U.S. crude stocks fall far more than expected - EIA

(Reuters) - U.S. crude stocks fell much more than anticipated as refineries boosted output near the end of the year, the Energy Information Administration said on Friday.

Reuters December 28, 2019 00:06:38 IST
U.S. crude stocks fall far more than expected - EIA

US crude stocks fall far more than expected  EIA

(Reuters) - U.S. crude stocks fell much more than anticipated as refineries boosted output near the end of the year, the Energy Information Administration said on Friday.

    Crude inventories fell by 5.5 million barrels in the week to Dec. 20 to 441.4 million barrels, far exceeding the 1.7-million-barrel drop expected by analysts in a Reuters poll.

    Refinery crude runs rose by 418,000 barrels in the last week, EIA said. Refinery utilization rates rose by 2.7 percentage points, in the week. Overall utilization rose to 93.3% in the week, highest since September, as refiners increased output.

Oil prices were modestly higher on the data, with Brent crude rebounding from earlier losses to gain 16 cents to $68.08 at 11:18 a.m. EST (1618 GMT) in relatively light year-end trading. U.S. crude dipped by 2 cents to $61.66 a barrel.

“Finally, after months of waiting, we’re seeing refiners returning from fall maintenance and increasing runs, which has led to a significant decline in crude inventories this week," said Andrew Lipow, president of Lipow Oil Associates in Houston.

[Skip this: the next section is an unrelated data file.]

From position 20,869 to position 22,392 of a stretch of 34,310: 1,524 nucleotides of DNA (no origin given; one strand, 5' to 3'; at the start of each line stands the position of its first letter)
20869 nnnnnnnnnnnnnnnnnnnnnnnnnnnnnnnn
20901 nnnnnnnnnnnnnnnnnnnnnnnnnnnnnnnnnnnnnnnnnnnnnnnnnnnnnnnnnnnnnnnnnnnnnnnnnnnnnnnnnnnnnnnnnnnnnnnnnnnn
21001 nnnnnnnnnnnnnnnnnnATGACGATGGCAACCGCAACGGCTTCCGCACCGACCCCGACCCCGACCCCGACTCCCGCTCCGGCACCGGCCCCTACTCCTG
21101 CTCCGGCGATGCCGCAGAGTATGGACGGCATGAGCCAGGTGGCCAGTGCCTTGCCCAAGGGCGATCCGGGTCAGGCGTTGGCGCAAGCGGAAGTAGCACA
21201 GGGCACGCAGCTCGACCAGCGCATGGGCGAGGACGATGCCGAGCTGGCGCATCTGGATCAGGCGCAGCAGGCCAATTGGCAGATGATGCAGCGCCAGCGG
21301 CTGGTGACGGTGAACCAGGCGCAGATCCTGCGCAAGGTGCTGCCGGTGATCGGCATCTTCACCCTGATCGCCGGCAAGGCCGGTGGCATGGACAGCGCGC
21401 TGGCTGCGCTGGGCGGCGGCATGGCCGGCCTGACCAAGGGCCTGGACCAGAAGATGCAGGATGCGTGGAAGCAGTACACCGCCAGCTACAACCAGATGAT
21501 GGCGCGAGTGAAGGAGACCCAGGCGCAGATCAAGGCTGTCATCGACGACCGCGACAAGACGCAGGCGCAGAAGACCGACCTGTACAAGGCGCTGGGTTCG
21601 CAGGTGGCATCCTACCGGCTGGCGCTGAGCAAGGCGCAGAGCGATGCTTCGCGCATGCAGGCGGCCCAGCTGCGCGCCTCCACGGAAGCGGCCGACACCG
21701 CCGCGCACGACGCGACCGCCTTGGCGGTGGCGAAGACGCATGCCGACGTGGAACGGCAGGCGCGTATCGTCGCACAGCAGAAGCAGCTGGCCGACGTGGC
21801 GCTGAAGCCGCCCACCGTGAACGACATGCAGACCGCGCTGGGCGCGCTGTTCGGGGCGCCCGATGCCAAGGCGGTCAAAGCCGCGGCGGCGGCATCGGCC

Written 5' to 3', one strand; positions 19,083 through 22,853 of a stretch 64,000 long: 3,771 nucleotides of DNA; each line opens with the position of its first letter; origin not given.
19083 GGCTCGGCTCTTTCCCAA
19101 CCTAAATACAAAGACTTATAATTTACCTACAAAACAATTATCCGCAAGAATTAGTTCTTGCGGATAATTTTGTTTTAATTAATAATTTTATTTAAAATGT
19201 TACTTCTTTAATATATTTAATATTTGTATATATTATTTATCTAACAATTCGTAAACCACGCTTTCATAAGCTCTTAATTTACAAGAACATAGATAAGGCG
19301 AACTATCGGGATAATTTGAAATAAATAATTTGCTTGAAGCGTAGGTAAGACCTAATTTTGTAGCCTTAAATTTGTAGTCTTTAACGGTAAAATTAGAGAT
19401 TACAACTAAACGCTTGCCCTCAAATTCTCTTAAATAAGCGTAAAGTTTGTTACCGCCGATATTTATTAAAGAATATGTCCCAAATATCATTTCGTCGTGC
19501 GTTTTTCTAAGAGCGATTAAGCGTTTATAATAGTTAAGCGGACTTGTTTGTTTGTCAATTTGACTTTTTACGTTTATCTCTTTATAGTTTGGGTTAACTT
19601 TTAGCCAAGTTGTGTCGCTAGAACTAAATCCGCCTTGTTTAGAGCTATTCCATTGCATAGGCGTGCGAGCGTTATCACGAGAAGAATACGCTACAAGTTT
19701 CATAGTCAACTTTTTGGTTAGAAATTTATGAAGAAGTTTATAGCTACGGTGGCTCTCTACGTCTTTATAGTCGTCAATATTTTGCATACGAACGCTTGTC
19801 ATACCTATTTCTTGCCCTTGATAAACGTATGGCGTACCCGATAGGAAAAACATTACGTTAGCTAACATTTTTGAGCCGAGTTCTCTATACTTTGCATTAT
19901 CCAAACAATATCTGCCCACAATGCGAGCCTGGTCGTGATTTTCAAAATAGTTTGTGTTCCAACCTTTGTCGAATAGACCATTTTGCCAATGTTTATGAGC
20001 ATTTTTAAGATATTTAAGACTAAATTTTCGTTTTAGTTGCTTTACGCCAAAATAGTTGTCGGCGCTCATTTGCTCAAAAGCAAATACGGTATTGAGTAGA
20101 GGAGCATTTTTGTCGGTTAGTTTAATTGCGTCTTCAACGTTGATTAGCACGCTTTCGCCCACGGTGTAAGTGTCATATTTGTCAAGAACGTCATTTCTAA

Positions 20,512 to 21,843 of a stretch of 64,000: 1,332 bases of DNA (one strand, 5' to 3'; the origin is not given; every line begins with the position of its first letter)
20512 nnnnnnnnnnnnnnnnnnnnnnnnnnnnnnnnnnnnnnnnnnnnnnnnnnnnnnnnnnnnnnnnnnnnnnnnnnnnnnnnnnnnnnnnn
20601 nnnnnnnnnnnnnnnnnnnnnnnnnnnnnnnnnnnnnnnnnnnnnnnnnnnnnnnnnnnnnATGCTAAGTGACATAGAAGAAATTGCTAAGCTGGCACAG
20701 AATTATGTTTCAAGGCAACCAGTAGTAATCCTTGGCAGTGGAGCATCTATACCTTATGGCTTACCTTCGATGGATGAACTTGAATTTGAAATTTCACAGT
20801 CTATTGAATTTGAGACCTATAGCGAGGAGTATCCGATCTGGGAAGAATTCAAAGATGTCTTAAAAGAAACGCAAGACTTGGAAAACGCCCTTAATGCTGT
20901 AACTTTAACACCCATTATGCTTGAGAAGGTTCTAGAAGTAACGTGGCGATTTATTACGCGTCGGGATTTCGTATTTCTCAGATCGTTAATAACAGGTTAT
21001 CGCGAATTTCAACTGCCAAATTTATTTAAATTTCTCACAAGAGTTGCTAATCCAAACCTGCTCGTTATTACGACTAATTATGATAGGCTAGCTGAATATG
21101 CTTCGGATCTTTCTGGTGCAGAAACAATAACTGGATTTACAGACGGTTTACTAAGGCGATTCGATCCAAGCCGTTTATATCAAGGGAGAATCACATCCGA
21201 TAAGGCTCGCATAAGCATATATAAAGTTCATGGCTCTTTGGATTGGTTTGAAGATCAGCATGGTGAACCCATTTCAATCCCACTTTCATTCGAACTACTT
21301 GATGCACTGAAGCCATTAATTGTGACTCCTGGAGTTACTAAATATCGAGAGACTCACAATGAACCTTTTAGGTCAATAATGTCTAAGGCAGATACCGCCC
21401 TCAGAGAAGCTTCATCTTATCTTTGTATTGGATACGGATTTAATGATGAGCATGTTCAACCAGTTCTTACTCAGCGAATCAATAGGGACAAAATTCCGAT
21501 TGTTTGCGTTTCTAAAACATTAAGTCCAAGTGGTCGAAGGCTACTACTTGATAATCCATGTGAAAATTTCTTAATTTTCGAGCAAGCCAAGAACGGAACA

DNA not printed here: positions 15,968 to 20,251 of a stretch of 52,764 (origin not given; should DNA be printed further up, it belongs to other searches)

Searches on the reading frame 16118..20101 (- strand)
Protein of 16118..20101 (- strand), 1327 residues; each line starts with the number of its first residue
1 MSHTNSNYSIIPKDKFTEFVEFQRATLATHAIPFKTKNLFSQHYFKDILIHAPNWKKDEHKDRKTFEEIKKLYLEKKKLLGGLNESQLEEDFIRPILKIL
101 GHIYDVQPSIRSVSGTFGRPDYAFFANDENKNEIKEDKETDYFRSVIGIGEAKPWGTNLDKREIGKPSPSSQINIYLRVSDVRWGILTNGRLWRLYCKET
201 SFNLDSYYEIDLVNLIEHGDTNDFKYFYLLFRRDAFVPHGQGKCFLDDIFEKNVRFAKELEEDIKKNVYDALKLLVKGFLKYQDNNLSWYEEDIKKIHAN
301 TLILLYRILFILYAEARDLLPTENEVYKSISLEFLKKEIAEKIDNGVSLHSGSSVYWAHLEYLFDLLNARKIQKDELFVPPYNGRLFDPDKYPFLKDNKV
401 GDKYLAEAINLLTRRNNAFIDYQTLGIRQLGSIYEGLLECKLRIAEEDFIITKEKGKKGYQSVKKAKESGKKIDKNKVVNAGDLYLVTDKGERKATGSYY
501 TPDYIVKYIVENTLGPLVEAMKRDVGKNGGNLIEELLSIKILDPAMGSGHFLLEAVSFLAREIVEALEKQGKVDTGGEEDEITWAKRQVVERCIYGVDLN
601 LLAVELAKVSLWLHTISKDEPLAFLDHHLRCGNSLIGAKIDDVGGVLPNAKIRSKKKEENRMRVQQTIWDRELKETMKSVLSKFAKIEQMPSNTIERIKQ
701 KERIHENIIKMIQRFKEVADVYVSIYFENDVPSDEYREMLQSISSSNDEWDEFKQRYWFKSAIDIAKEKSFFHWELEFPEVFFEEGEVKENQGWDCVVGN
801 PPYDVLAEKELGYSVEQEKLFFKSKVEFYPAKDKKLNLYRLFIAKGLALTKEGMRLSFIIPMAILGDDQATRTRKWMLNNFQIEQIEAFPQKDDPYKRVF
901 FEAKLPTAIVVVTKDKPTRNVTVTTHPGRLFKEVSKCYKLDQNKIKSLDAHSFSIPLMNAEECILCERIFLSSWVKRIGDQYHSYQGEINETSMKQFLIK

"Unfortunately for the refineries, they’re turning that crude oil surplus into additional stocks of gasoline, which doesn’t bode well for refining margins in early 2020.”

    U.S. gasoline stocks rose by 2 million barrels in the week to 239.3 million barrels, the EIA said, the highest level for gasoline stocks since March. Analysts anticipated a build of 1.7 million barrels of gasoline.​

    Crude stocks at the Cushing, Oklahoma, delivery hub fell by 2.4 million barrels in the last week, EIA said.

    Distillate stockpiles, which include diesel and heating oil, fell by 152,000 barrels in the week to 124.9 million barrels, versus expectations for an 800,000-barrel rise, the EIA data showed.

(Reporting By David Gaffen and Stephanie Kelly; Editing by David Gregorio)

This story has not been edited by Firstpost staff and is generated by auto-feed.

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